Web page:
The Power of an Index Card

Are you stressing over a  pithy tweet of 140 characters or SMS of 160 characters? Has your job become an endless stream of snippets of conversation? What happens when you have to expand this topic online in a meatier format, or goodness forbid…take the conversation offline?

In this age of life streaming, it seems we are trying to strip everything down to the bare minimum. Minus the reflection. Minus the details. Minus the divergent perspectives. Minus…well, the meat.

I challenge you to take back your thoughts and embrace the power of the index card.

Not an online version of the index card or other quick-catching electronic note taking tool.

A paper index card.

Several years ago (it pains me to divulge how many) I was on my high school’s debate team. On Friday evenings, I would participate in LD debate and then Saturday mornings, I would compete in domestic extemporaneous speaking (or extemp for short).

According to Wikipedia, domestic extemp is:

Competition in DX involves the selection, preparation, and presentation of a four and a half to seven minute speech on a topic relating to United States domestic and foreign policy, domestic commerce, politics, the economy, and the like. The speech is to be delivered entirely from memory or with the aid of a small note card limited to fifty words…Thirty minutes before their assigned speaking time, each competitor draws three topics at random from a pool, selects one of the topics, and returns the other two.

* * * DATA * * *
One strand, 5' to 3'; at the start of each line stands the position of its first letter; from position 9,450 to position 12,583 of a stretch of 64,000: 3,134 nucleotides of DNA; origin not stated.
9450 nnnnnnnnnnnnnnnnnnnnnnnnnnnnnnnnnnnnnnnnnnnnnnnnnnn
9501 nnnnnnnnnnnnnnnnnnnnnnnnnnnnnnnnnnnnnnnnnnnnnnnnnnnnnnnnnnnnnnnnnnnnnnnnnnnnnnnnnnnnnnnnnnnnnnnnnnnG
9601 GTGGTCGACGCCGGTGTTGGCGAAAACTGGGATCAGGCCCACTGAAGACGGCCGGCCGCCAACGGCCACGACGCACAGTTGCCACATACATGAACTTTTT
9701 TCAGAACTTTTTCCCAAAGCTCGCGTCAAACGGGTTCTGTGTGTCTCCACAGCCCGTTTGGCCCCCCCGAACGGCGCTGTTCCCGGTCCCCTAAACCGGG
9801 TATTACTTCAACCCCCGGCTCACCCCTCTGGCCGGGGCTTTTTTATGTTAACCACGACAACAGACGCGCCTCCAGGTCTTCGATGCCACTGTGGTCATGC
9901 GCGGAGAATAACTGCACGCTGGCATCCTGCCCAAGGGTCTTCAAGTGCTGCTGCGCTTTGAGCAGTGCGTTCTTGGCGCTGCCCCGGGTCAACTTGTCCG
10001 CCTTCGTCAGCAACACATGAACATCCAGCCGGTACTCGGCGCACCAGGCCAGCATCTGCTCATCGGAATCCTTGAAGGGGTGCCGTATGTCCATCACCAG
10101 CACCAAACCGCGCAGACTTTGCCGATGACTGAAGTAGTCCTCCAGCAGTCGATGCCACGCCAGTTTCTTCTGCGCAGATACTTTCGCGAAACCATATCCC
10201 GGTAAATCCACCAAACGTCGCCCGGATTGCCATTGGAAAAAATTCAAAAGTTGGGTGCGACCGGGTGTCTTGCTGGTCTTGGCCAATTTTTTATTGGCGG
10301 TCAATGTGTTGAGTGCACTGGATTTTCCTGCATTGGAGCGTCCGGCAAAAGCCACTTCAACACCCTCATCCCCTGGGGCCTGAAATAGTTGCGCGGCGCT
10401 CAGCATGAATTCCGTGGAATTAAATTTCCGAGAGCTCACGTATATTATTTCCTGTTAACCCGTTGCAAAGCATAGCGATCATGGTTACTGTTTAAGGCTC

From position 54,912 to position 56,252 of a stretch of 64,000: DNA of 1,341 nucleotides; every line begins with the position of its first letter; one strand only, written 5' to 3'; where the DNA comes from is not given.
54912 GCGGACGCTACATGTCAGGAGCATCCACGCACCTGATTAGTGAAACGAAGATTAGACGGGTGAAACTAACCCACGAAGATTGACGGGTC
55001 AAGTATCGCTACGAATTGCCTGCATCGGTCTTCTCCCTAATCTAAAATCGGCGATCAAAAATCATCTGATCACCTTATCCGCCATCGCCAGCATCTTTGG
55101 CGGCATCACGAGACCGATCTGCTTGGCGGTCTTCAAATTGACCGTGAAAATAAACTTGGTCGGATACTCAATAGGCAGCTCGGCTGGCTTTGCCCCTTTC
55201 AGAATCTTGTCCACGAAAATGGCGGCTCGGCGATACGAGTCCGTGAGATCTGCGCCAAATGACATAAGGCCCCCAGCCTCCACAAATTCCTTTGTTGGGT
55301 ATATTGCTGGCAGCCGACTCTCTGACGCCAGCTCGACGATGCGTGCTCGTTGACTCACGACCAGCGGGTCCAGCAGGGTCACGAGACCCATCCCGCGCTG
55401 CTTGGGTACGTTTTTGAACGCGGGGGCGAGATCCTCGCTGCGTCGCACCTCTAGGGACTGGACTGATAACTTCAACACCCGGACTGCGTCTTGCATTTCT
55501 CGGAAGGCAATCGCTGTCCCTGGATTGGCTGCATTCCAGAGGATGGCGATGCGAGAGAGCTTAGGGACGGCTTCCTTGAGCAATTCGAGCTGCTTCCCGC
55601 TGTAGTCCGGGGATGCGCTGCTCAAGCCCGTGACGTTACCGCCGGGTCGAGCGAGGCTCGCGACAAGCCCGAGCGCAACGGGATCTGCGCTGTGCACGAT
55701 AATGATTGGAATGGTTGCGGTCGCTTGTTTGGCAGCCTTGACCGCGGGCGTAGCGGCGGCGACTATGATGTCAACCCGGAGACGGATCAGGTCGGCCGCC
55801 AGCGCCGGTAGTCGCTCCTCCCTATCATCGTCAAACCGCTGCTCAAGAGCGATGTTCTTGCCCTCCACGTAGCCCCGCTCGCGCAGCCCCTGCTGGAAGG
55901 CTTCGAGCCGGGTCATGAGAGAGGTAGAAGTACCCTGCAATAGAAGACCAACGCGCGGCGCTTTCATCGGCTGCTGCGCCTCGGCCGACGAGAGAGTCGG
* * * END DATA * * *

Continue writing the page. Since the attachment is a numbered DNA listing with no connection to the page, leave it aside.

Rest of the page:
Prior to competition, we would have to devour TIME Magazine, Newsweek, WSJ and other periodicals to copy and study articles we thought might aid us in the topic we would be given during competition. Keep in mind, this was before the power of Google and mobility of the iPad. We had to actually copy the articles and lug them around in file containers.

In the beginning, I used to fill that index card to the max and pray the judges would not ask to see my card and dock points for going over the word limit. Gradually, I became more comfortable speaking and was able to use less and less words to recall certain facts, quotes and key points. Before long, I no longer had to take the card with me into the room to give my speech, but I always took the time to develop my thoughts and list them on an index card prior to my speech.

I still use index cards when I craft a post or important slide presentation. If I can talk up to seven minutes with no more than 50 words on my card, I feel confident I know my subject. Can you say the same for your 140 character tweet?

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